Another day, another Apple Inc. selloff – and you have to wonder if analysts are now playing catch-up with the stock as it explores 10-month lows.
In trading on Friday, Apple shares slid 3.8 per cent, closing at their lowest level since February.
Some analysts, who had been drooling over Apple's stock with an overwhelming number of "buy" recommendations and exceptionally bullish price targets, are starting to pull in their horns.
UBS analyst Steven Milunovich cut his target on Friday to $700 (U.S.) from $780 previously. Earler this month, Peter Misek at Jefferies trimmed his target to $800 from $900.
To be sure, analysts are still wildly enthusiastic about Apple, with 86 per cent of them recommending the stock as a "buy" with an average price target of $747 – implying a 46 per cent return from the current price. And even the two target reductions from UBS and Jefferies still imply a very good run for the stock.
But with Apple's share price down 27 per cent from its high in September, it might only be a matter of time before analysts take another, more sober, look at the stock now that Apple has begun to look accident prone.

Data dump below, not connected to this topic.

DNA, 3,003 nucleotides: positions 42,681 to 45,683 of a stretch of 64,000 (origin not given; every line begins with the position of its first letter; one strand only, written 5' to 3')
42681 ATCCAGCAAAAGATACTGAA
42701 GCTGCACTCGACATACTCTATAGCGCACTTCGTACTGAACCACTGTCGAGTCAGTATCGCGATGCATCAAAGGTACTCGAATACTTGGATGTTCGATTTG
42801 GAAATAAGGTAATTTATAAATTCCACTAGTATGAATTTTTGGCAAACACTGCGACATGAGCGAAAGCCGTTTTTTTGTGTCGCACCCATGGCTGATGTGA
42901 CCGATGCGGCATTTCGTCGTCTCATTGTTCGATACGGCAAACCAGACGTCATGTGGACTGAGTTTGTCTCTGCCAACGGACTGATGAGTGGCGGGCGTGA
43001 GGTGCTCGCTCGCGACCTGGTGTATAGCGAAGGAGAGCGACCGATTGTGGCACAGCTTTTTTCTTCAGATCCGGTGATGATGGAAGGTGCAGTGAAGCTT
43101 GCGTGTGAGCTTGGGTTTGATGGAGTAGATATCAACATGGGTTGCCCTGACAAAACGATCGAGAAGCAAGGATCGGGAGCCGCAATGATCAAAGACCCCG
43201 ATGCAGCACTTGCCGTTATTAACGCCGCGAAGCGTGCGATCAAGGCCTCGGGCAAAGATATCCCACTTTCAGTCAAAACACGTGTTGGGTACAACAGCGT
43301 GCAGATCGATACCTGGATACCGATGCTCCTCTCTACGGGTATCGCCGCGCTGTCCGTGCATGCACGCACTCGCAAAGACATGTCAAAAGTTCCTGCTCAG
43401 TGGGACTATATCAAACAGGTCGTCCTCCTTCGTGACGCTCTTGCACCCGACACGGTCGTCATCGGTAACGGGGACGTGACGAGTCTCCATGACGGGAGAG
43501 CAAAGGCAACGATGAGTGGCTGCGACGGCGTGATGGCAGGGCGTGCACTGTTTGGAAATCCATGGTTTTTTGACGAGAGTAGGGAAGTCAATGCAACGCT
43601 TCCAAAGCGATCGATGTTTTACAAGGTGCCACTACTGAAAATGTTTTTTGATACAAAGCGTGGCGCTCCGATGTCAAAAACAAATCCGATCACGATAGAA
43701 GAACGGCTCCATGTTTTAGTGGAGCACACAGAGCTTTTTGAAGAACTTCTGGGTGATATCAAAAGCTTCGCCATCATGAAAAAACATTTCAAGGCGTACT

On Thursday, a federal jury in Delaware ruled against Apple in a patent dispute with MobileMedia Ideas LLC, which is partly owned by Nokia Corp. and Sony Corp. – marking an embarrassing setback for Apple, which has been aggressively moving against other companies, including Samsung, for perceived patent infringement.
Apple's built-in navigation system for the iPhone hit a few well-publicized snags three months ago, resulting in a high-profile executive dismissal from the company. And now Google Inc. has launched Google Maps as an iPhone app – and early indications suggest consumers are clamouring for it.
Apple has also been struggling to strike a deal with China Mobile, the country's biggest wireless carrier, to carry its iPhone. As Reuters reported on Friday, China is a big market for Apple, thanks to other carriers, but no China Mobile deal means that Apple's market share in the country is shrinking relative to other brands.
Investors might also be worried by China's lukewarm reaction to the iPhone 5, as my colleague Darcy Keith reported earlier.
Analysts have an amazing ability – along with, cough!, the media – for riding stock market trends. Apple's rise was met with bigger and bigger price targets, along with novel observations about Apple's enormous profitability and cash hoard. (What to do with all that money? "How about buying employees multiple Ferraris? Or feeding the world Big Macs?" Bloomberg News suggested in late July).
Now, the trend might be heading in the other direction.